And so that's -- that's the view we think we've seen from -- from many in Iraq, and we think that's the -- the -- the view that is the winning view among most Iraqis right now.

With regard to -- to basing, the commander on the ground has the authority and the resources he needs to handle force protection.

What we -- what we see in that region is a number of different threats. Obviously, many people were focused on the ballistic missile threat from Iran based on the -- the recent activities, but as we'd seen for -- for six months prior to that, we saw Katyusha rocket attacks, we -- always the threat, as we've seen in -- in Saudi Arabia, from -- from UAV attacks or cruise missiles, and also the ability of having some sort of ground attacks.

So the commander on the ground has to balance all of that and make a determination about where he puts his resources.

So -- and as we saw on the -- the attack on the -- on the 8th, there's different things you can do to address different types of attack, whether it's a -- a -- an anti -- anti-ballistic missile system or if it's a shelter -- hardened shelters or dispersal. There's different types of solutions they have.

So I'm not going to get ahead of the -- the commander and his determination on what he -- what force protection measures he chooses but he has a -- he has a range of them available and he'll be looking at that.

Jeff.

Q: Thank you.

The Taliban has said they expect a peace agreement with the United States this month. Is the United States willing to accept a, quote, "reduction in violence," end quote, in lieu of a cease-fire as part of an agreement?

MR. HOFFMAN: So, Jeff, I'm not going to get ahead of State Department; they've got the lead -- Ambassador Khalilzad has the lead on that negotiation. So we will continue on this topic to refer everybody for -- to -- to State Department for an update on where that negotiation is and -- and what conditions.

The role of the military is to help set the security environment so that -- the -- those diplomatic solutions can be successful.

Q: Second -- go ahead, let him go to a follow up.

Q: When are 4,000 American troops leaving Afghanistan?

MR. HOFFMAN: So I have no announcement for you on any change in our force posture in Afghanistan. The secretary has stated as far back as, I believe, I think, October when we were in Afghanistan, as well as General Miller, that -- that they believe that we could adjust our force posture and still meet some of the goals that we have with regard to -- or meet the goals we have with regard to the D-ISIS mission as well as supporting and training the -- the Afghan government.

So I -- I have no announcement on that for you.

Q: Jonathan, just to clarify, you said 34 total diagnosed with TBI, eight brought back to the U.S., nine are still in Germany. Have the rest been returned to duty as service members?

MR. HOFFMAN: So eight -- eight have returned to the United States, nine -- nine remain in Germany seeking evaluation, one who was evacuated to Kuwait has been returned to duty in Iraq, and then there were 16 that were treated and diagnosed in Iraq but have returned to duty since then.

Tony ?

(CROSSTALK)

MR. HOFFMAN: Third time to Tony.

Q: (Off mic) being deferred to Fox twice is a lot.

Q: The breakdown for 34, that's where I'm confused -- so half of them have returned to duty then --

(CROSSTALK)

MR. HOFFMAN: 17 -- 17 of the 34, yes.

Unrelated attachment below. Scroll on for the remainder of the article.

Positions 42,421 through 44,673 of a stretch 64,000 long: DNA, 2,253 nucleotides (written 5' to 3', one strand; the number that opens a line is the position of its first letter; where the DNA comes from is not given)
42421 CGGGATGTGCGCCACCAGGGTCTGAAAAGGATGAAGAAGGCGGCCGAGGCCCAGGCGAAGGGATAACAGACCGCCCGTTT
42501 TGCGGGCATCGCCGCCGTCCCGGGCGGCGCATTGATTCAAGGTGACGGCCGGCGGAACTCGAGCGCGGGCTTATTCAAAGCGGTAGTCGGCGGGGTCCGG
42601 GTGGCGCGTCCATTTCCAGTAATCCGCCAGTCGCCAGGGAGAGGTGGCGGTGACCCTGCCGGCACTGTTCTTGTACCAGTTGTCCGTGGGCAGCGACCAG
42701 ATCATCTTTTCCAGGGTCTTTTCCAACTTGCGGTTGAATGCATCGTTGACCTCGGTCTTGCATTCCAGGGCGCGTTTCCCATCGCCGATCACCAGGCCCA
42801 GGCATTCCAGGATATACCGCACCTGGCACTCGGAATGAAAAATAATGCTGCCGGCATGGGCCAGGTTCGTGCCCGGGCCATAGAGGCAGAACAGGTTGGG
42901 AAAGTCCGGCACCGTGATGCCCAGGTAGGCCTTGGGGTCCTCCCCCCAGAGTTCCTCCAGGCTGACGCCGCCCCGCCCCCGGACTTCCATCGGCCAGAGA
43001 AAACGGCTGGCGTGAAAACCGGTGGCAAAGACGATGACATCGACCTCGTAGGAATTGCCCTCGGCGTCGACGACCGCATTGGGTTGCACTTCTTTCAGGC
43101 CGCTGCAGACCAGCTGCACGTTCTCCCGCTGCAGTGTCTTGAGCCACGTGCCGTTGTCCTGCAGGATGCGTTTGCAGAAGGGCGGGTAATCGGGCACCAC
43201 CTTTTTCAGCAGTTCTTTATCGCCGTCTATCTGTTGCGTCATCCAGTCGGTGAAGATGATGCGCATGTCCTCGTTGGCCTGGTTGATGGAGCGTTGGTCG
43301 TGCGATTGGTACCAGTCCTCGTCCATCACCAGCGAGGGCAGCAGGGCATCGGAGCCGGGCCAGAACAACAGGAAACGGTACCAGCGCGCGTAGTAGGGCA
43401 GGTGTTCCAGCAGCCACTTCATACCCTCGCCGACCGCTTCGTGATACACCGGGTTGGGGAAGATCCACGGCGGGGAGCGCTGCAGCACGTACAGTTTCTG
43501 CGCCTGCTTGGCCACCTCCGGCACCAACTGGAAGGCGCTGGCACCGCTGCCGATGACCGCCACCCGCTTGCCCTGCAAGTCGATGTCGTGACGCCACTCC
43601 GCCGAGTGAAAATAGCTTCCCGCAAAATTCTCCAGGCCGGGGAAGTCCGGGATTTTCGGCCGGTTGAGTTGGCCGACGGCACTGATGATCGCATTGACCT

Q: Returned to duty?

MR. HOFFMAN: Yes.

Q: Okay.

Q: Dow Jones this morning broke a story saying that the Pentagon weighed in with a Commerce Department rule -- proposed rule that would limit or prohibit or -- I think limit U.S. company involvement with Huawei. The secretary was asked about it this morning and he kind of danced.

Is the story accurate or not?

MR. HOFFMAN: I -- I don't think I can improve on the secretary's answer on that, other than to say, you know, we're not -- I'm not going to comment on -- on any interagency rule-making conversations that have taken place. There's a -- there's a public portion of the rule-making process.

With that particular rule, I'm not aware of where it is or -- in the process or that type of decision, but I would have to say that -- that we're just not going to comment on it.

Q: In his remarks, he -- he -- he laid out that Huawei is a threat to the U.S. and the allies, the 5G issues. And yet the story implied that the Pentagon was trying to stop a regulation that would prohibit U.S. companies from doing business with a company that you guys say is a threat. These seem inconsistent. Can you square the circle a little bit?

MR. HOFFMAN: Other than to say that I -- I -- I'm not going to comment on any type of interagency conversation on this topic.

I think our position with regard to the -- the danger of -- of Chinese technology getting into U.S. systems, and particularly the communications systems, is real. We've -- we've spoken about it openly, the secretary spoke about it this morning.

But I -- I don't have a comment for you on an interagency conversation that -- that -- that I'm not familiar with.

Q: One that you could answer. What steps is the Pentagon taking to reduce $35 trillion in accounting adjustments made last year? It's trillion" with a capital T, which stands for trouble in the accounting world.

MR. HOFFMAN: I -- I think that's a -- you know, the -- the -- the number I -- I think most people realize that the Department of Defense is an incredibly large organization and we have -- there's a lot of -- of money that runs through the department.

But what we've seen is -- is over the last couple of years, taken -- talking about concrete steps, is the audits that we've had. So we've had the two audits over the last couple of years. These are large undertakings in an effort to make sure the money is well spent.

So we've improved year to year on the audits and hope to improve this year. But we're able to take some of the lessons learned from that to reduce -- reduce it, reduce some of the -- the transactions and make our processes better.